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  • Safe/Secure

    Safe/Secure

    “Safety first” is not just our mantra—it’s our job, 24 hours a day, 365 days a year. Communities have the right to know the safety record of America’s nuclear energy plants. We are proud to share it. We are conducting a thorough assessment of the safety of each nuclear plant to ensure they are prepared for any event that could occur.

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  • Reliable

    Reliable

    One in five American homes and businesses is powered by electricity generated at the nation’s 104 nuclear energy facilities, which produce no greenhouse gases and which are the most reliable electricity generators. Nuclear energy technology is developed here at home, making it an important part of the nation’s comprehensive energy portfolio.

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  • Responsible

    Responsible

    “Here at home, nuclear power is an important part of our own energy future... Our nuclear power plants have undergone exhaustive study, and have been declared safe...But when we see a crisis like the one in Japan, we have a responsibility to learn from this event...” – President Barack Obama

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  • Vigilant

    Vigilant

    America’s nuclear energy facilities are built to a high safety standard, yet energy companies are actively reviewing their plants and procedures to ensure even more accountability. The U.S. nuclear industry embraces a simple principle: plan for the unexpected by integrating multi-layered safety features and operating procedures every step of the way.

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  • Japan: Latest Information
  • Safety and Security

The U.S. nuclear energy industry has created a joint leadership model to coordinate the industry's response to the events at the Fukushima Daiichi. The model will ensure that lessons learned are identified and well understood, and that response actions are effectively implemented industrywide.

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Following the Fukushima Daiichi accident, the U.S. nuclear energy industry began examining ways to ensure safety is maintained in the face of extreme natural events. The industry has begun implementing a number of measures to maintain and upgrade the already-high level of safety at nuclear energy facilities.

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Latest Information

The following story originally appeared in NEI’s Nuclear Energy Overview.

A new study will help operating U.S. nuclear facilities in the central and eastern United States reassess their seismic risks as part of efforts to implement lessons learned from the events at Fukushima Daiichi. A revised seismic model resulting from the study will also be used by the U.S. Nuclear Regulatory Commission to license new nuclear facilities.

The seismic source model emerged from a four-year study conducted by the Electric Power Research Institute, the Energy Department and the NRC. It replaces models in use since the late 1980s and will help operators of nuclear energy facilities determine how they can better prepare for extreme events that might occur about once in 10,000 years.
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Industry/Regulatory/Political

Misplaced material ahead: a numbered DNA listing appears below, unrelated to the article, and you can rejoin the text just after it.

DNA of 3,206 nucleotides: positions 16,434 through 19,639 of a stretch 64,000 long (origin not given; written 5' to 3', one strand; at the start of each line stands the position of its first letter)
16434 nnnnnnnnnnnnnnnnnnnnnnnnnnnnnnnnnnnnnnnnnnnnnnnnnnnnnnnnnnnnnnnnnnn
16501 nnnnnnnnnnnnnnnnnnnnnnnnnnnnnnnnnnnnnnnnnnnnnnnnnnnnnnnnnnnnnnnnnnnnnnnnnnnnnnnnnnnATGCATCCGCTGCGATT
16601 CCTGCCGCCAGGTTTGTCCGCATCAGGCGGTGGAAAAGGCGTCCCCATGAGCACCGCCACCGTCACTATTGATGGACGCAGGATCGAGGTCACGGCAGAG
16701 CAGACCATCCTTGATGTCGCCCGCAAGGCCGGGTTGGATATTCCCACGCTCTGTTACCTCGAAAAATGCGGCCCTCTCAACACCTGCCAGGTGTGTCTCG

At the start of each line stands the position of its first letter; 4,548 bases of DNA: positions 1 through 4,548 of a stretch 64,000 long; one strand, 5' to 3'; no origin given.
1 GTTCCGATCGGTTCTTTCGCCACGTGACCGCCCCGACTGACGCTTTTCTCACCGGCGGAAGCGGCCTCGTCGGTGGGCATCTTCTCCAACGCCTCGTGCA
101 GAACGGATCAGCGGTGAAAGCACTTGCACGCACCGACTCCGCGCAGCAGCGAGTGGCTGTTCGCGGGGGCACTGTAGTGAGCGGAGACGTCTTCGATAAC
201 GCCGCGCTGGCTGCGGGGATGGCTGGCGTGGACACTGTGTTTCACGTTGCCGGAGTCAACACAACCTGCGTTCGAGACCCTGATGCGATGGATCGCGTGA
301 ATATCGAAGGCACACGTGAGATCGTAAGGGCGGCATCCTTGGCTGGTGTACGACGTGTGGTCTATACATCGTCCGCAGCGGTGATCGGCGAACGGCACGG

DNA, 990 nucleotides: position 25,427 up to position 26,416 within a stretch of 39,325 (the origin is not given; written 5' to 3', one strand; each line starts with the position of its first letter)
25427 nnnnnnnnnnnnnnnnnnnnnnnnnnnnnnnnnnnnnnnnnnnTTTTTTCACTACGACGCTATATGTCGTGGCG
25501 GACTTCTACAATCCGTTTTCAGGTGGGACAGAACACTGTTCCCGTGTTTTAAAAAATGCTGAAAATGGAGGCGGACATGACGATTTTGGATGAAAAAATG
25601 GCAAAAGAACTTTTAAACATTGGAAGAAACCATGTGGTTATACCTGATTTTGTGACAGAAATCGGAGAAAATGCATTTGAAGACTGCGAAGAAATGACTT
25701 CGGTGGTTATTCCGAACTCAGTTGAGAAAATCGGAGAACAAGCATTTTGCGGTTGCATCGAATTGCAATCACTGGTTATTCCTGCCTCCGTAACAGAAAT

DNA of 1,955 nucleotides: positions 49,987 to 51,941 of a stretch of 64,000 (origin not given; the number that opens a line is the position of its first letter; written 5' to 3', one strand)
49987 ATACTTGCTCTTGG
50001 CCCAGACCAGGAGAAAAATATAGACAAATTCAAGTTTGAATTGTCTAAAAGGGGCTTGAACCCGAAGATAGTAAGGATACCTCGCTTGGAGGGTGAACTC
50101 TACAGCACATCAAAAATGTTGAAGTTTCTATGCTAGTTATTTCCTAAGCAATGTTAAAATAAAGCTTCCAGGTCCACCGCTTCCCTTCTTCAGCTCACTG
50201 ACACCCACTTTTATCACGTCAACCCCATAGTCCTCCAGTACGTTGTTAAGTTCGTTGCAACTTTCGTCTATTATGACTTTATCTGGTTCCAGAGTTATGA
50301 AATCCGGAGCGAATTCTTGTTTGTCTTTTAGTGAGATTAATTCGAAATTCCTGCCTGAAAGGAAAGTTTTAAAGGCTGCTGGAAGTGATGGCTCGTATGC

• The Nuclear Energy Institute is urging the U.S. Nuclear Regulatory Commission (NRC) to take into account the considerable resources required to comply with proposed information requests and orders to implement recommendations of the agency’s post‐Fukushima task force. In a comment letter to the agency, NEI has asked for a phased approach. “The NRC should ensure that the information requested is properly scoped and justified by safety significance to ensure responses to requests for information are timely and do not impose an unnecessary burden or distraction,” said Adrian Heymer, executive director of NEI’s Fukushima regulatory response team. “Requests should also be staggered to facilitate adequate review by knowledgeable or experienced personnel and allow for a phased response based on plant safety significance.”
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Industry/Regulatory/Political

  • International Atomic Energy Agency experts are in Japan this week to verify the Japanese government’s recent approval of the safety of Kansai Electric Power Co.’s Ohi 3 and 4, based on the results of European Union-style “stress tests.” James Lyons, director of IAEA’s nuclear installation safety division, said the final decision on restarting reactors shut down for safety inspections will rest with Japanese authorities. Passing the stress tests is a prerequisite for shutdown reactors to resume operation.
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Southern Nuclear's Technical Support Services Supervisor Ken Lowery

Southern Nuclear's Technical Support Services Supervisor Ken Lowery

Ken Lowery is passionate about two things: vintage cars and Southern Nuclear’s corrective action program. Whether he’s fixing up an old car or reviewing a condition report, Ken approaches his work with the same goal: to find, analyze and fix potential problems.
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The PBS news series “Frontline” will air a report tonight titled, “Nuclear Aftershocks.” The program will examine “the implications of the Fukushima event for U.S. nuclear safety and asks if any of our 104 reactors could suffer a Fukushima-type accident.” The program will focus primarily on how the nation’s nuclear plants prepare for emergencies, including seismic events. For the exact date and time that the program will air in your area, please consult PBS’s local listings.

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Activity ID: 1002943 Activity Name: NEI Remarketing Safety Activity Group Name: Remarketing Safety First